you to sift some flour and set some rising.'
' How shall I make it? That never was my
work before, but you will tell me how, ma'am, and I
can learn quick,' was the reply, and the anxious,
yet willing expression of her face, bespoke a
teachable spirit, as itdid also an inexperienced hand.
Heavily did that answer fall upon my ear— , how
shall I mako it ?' Yes, that was the question, how?
What a world of experience and power did that
little word comprehend. I remember my mother
talked of 'setting the sponge,' placing it in a warm
situation, baking it when it was fun! enough raised;
these snatches of information I well remembered,
but the right quantity, quality and number of in
gredients, with the just t!:ey should all be put
together, was the still unanswered question. There
stood Nancy. Upon the whole,' said I, after a
moment's thoughful pause, as there is so much
that is more important to do, we will put this mat
ter off, and try baker's bread,' and I felt thankful
for the respite.
Days passed on.
Cannot Nancy make bread Y asked my hus
band, at last, an getting quite tired of baker's
She shall make some; but this is beautiful ba
ker's bread, George. I don't know but what it is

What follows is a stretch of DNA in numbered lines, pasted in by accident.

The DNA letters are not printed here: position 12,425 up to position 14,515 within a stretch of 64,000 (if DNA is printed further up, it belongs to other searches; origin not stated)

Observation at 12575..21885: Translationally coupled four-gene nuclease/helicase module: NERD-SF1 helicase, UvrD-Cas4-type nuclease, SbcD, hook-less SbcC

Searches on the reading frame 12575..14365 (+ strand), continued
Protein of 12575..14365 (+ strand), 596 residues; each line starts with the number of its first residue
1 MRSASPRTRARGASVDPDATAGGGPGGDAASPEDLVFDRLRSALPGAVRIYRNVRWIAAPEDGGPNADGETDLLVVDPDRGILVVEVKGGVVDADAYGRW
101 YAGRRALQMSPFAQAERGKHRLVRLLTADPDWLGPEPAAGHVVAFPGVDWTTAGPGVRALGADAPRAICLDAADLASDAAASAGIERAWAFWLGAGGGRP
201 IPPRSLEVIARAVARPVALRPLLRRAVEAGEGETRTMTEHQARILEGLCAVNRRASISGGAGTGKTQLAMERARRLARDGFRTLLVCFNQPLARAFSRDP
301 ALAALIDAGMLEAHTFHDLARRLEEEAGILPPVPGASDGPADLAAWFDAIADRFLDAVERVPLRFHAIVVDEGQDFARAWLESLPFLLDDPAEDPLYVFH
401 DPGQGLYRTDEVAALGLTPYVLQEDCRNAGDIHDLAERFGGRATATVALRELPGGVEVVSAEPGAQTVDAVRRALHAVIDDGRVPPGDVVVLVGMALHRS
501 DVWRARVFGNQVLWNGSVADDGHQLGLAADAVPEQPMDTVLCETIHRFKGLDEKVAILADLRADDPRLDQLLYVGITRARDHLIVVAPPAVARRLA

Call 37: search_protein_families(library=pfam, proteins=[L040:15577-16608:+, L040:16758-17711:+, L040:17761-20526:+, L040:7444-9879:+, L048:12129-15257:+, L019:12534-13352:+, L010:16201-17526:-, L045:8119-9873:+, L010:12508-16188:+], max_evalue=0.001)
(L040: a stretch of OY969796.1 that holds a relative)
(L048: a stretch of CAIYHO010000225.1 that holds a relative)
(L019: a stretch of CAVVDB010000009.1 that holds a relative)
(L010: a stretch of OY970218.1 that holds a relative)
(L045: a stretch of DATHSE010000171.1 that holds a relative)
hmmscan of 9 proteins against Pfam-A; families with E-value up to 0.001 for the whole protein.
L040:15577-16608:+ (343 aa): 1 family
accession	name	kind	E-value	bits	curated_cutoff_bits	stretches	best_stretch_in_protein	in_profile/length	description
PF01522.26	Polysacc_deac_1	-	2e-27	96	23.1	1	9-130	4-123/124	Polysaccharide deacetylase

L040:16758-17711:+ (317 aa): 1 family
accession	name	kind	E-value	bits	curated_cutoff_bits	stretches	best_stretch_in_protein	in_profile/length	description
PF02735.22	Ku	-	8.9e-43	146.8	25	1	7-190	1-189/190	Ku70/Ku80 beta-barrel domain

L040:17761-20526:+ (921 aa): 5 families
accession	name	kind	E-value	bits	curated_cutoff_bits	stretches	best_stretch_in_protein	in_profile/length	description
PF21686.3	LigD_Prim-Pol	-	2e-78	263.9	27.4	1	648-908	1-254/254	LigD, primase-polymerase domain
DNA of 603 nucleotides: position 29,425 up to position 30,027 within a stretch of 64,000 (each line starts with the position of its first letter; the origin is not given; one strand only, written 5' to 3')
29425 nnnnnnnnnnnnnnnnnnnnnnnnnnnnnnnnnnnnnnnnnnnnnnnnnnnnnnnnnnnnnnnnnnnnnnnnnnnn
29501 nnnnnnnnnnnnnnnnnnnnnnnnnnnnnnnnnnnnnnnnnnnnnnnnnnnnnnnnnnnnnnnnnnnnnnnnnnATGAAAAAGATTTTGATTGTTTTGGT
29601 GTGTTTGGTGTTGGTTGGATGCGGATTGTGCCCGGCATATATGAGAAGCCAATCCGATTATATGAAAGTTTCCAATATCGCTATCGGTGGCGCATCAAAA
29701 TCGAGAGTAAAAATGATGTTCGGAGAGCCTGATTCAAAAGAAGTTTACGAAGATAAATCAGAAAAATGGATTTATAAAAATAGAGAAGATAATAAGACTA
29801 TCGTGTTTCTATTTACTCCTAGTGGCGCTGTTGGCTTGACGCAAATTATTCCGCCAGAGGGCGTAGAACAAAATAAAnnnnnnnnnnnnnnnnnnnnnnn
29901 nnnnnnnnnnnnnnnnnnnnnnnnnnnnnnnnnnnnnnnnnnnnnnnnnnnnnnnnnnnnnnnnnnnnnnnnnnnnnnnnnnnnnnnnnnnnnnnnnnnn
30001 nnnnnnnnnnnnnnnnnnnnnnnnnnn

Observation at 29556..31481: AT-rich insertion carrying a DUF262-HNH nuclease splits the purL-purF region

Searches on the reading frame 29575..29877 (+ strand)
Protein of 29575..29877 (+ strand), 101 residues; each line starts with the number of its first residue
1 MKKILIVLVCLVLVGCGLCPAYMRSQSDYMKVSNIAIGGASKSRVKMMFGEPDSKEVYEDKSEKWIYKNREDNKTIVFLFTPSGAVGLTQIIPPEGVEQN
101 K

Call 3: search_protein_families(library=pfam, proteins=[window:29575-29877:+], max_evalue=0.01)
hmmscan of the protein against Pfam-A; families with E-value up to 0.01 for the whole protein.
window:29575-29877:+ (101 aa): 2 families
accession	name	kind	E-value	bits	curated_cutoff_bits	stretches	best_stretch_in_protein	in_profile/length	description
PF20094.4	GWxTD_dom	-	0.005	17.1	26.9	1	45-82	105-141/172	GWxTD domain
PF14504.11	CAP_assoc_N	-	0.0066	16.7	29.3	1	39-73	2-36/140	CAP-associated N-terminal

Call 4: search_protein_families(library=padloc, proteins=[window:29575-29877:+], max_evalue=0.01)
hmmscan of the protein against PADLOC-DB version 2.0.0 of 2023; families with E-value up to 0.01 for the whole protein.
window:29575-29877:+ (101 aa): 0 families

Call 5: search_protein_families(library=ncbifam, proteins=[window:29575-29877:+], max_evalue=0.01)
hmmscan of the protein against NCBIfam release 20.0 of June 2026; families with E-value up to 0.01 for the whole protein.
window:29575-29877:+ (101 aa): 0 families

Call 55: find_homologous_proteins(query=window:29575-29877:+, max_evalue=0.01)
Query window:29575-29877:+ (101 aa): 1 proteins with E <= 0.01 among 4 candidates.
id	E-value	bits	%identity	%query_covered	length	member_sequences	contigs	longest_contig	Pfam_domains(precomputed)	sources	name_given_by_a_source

nicer than any home-made bread I ever ate,' I re
plied, in a most recommendatory tone, taking an
other slice which I did not want.
There is nothing like good home-made bread,
such as my mother used to make.' To the first
part of this remark, I did not materially object, in
asmuch is it was secretly my own opinion; but
when ho suggested an equality with kis mother's
bread, which nothing in his estimation ever excell
ed, I felt a sad shrinking of heart at my own con , .
scions inability of attaining it.
May yoti be blessed with just such an appetite
as you had, when a boy, you ate your mother's
bread!' was my inward benediction, as he arose to
return to his afternoon business. Sometimes I
thought of confessing our dilemma. Had It been
the first week of our marriage, it had all been well ;
ho could have smiled at my inexperience; but we
had unfortunately been married some time; and,
however lovely inefficiency and want of skill may
appear in a lady love or a bride, assumes quite a
different aspect, when not to know is inexcusable
ignorance. Oh, I can't do that,' could no longer
be viewed in the light of maiden timidity, or deli
cate helplessness; besides, it savored too little of
'his mother,' who was a pattern house keeper.
. _ _
But the bread must be made. I arose ono morn•
ing, feeling quite cool and courngcouo, and resolved
that day to attempt it. I will begin with pearl-ash
bread; that I ant sure will be the easiest and much
less trouble. So upon pearl-ash bread I was de
With what deep and earnest interest did I pre
pare my flour, milk, salt and pearl-ash. With what
anxiety did I mix these important ingredients to
gether. I will have pearl-ash enough,' thought I.
'I am determined it shall be light,' and another
spoonful was added. The bread was made, the
pans were ready, the fire kindled, and at last it was
satisfactorily deposited in the well-heated oven. I
took my seat beside the stove to watch its progress.
How anxious was Ito see it rise. How readily did
I remember the round, plumb aspect of my mother's
loaves. Time gamed on and despite my watch
ful inspection and ardent wishes, it was still flat,